NEW DELHI (Reuters) - The top diplomats of India and Pakistan met on Tuesday for talks after a hiatus of several months following a militant attack on an Indian air base, in what the Pakistani side called a useful and wide-ranging exchange of views.
The low-key meeting between the foreign secretaries, on the sidelines of a regional conference in New Delhi, seeks to restore a dialogue that was derailed by the raid in January on the Pathankot air base that killed seven military.
“The meeting provided a useful opportunity to exchange views on recent developments,” Pakistan’s High Commission in New Delhi said in a statement.
It added that “all outstanding issues”, including a dispute between the two countries over the divided territory of Kashmir, were discussed at the meeting between India’s Subrahmanyam Jaishankar and his Pakistani counterpart, Aizaz Ahmed Chaudhry.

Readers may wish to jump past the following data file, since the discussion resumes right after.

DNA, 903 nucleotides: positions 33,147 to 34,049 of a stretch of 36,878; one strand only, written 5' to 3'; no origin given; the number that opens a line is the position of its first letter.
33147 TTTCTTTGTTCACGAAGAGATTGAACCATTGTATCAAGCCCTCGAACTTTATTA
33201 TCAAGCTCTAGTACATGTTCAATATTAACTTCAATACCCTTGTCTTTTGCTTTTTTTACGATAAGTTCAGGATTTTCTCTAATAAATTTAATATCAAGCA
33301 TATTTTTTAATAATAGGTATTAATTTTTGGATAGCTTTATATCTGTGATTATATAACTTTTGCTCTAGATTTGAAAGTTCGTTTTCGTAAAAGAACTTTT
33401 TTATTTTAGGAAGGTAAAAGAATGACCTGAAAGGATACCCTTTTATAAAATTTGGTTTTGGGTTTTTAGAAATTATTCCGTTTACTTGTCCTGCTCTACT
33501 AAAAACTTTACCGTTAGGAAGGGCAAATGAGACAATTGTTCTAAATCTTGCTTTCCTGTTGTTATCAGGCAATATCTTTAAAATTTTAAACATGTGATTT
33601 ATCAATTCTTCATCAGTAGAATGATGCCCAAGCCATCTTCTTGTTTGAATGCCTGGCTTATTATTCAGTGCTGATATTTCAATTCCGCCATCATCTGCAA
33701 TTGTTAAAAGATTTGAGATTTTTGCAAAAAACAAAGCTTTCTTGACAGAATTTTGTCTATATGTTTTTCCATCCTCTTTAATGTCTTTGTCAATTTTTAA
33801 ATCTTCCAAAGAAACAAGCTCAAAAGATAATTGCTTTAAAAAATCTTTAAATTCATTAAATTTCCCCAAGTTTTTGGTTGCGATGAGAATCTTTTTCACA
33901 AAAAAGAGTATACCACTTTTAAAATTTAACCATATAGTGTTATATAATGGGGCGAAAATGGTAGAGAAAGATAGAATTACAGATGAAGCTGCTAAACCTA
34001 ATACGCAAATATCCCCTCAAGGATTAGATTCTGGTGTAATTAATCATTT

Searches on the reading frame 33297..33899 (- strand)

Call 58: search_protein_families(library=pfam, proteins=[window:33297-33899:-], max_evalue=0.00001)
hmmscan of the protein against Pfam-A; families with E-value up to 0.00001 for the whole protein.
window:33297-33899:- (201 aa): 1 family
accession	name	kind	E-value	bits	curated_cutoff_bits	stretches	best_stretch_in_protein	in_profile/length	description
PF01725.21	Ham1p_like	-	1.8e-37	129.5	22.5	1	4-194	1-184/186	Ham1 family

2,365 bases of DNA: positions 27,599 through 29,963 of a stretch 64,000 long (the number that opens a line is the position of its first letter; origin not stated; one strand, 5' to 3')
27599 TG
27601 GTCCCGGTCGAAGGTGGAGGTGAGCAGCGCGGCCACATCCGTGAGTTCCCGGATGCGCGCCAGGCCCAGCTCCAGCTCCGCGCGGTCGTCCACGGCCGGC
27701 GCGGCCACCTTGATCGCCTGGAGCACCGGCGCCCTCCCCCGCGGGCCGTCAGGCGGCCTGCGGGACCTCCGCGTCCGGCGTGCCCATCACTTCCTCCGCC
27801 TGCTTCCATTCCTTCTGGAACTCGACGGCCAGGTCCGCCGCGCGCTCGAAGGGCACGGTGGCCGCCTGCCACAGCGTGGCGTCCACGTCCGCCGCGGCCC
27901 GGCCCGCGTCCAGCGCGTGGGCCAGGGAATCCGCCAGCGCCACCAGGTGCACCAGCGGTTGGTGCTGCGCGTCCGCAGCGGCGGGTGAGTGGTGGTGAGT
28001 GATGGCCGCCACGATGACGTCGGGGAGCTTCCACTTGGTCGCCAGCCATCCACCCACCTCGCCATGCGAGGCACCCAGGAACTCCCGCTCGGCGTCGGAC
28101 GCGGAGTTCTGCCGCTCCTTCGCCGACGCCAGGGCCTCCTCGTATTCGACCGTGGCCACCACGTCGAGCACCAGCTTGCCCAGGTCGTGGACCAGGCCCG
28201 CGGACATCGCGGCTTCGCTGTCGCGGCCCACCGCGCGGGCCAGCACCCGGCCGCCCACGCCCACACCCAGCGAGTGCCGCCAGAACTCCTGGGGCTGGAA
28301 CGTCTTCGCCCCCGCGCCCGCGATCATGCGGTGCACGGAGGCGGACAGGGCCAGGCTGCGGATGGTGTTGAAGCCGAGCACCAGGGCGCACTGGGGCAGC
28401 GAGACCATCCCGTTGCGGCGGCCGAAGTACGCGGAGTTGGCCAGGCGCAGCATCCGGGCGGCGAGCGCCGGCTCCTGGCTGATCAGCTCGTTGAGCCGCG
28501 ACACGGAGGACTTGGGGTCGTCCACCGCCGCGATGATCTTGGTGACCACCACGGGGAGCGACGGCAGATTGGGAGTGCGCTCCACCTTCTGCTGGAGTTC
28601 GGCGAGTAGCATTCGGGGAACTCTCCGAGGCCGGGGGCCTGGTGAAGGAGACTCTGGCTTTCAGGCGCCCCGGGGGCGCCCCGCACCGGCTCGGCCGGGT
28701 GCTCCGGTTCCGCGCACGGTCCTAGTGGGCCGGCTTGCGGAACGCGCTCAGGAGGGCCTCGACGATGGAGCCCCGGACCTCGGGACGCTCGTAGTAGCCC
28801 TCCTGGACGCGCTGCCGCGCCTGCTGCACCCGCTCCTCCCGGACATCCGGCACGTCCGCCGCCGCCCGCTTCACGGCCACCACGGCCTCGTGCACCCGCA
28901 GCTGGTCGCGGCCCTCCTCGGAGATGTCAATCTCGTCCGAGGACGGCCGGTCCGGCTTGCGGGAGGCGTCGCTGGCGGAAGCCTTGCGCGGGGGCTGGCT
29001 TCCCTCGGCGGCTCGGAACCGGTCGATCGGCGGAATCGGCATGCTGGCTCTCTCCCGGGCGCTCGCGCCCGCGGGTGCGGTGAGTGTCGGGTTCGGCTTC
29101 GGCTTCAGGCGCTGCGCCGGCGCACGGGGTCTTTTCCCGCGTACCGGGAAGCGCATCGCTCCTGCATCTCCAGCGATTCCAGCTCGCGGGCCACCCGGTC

Relations remain fraught between the two nuclear-armed neighbors, which have fought two of their three wars over Kashmir since independence in 1947. One bone of contention has been whether to include Kashmir in the agenda for peace talks.
There was no immediate word from the Indian side on the talks, which sought to restore a dialogue launched when Indian Prime Minister Narendra Modi paid a surprise visit to Pakistani Premier Nawaz Sharif in December.
India has accused Pakistan-based militants of carrying out the Pathankot attack and provided what it calls “actionable intelligence” to Islamabad to follow up. Pakistani investigators have visited the scene of the attack close to the border between the two countries but, as yet, no arrests have been made.
Reporting by Douglas Busvine; Editing by Nick Macfie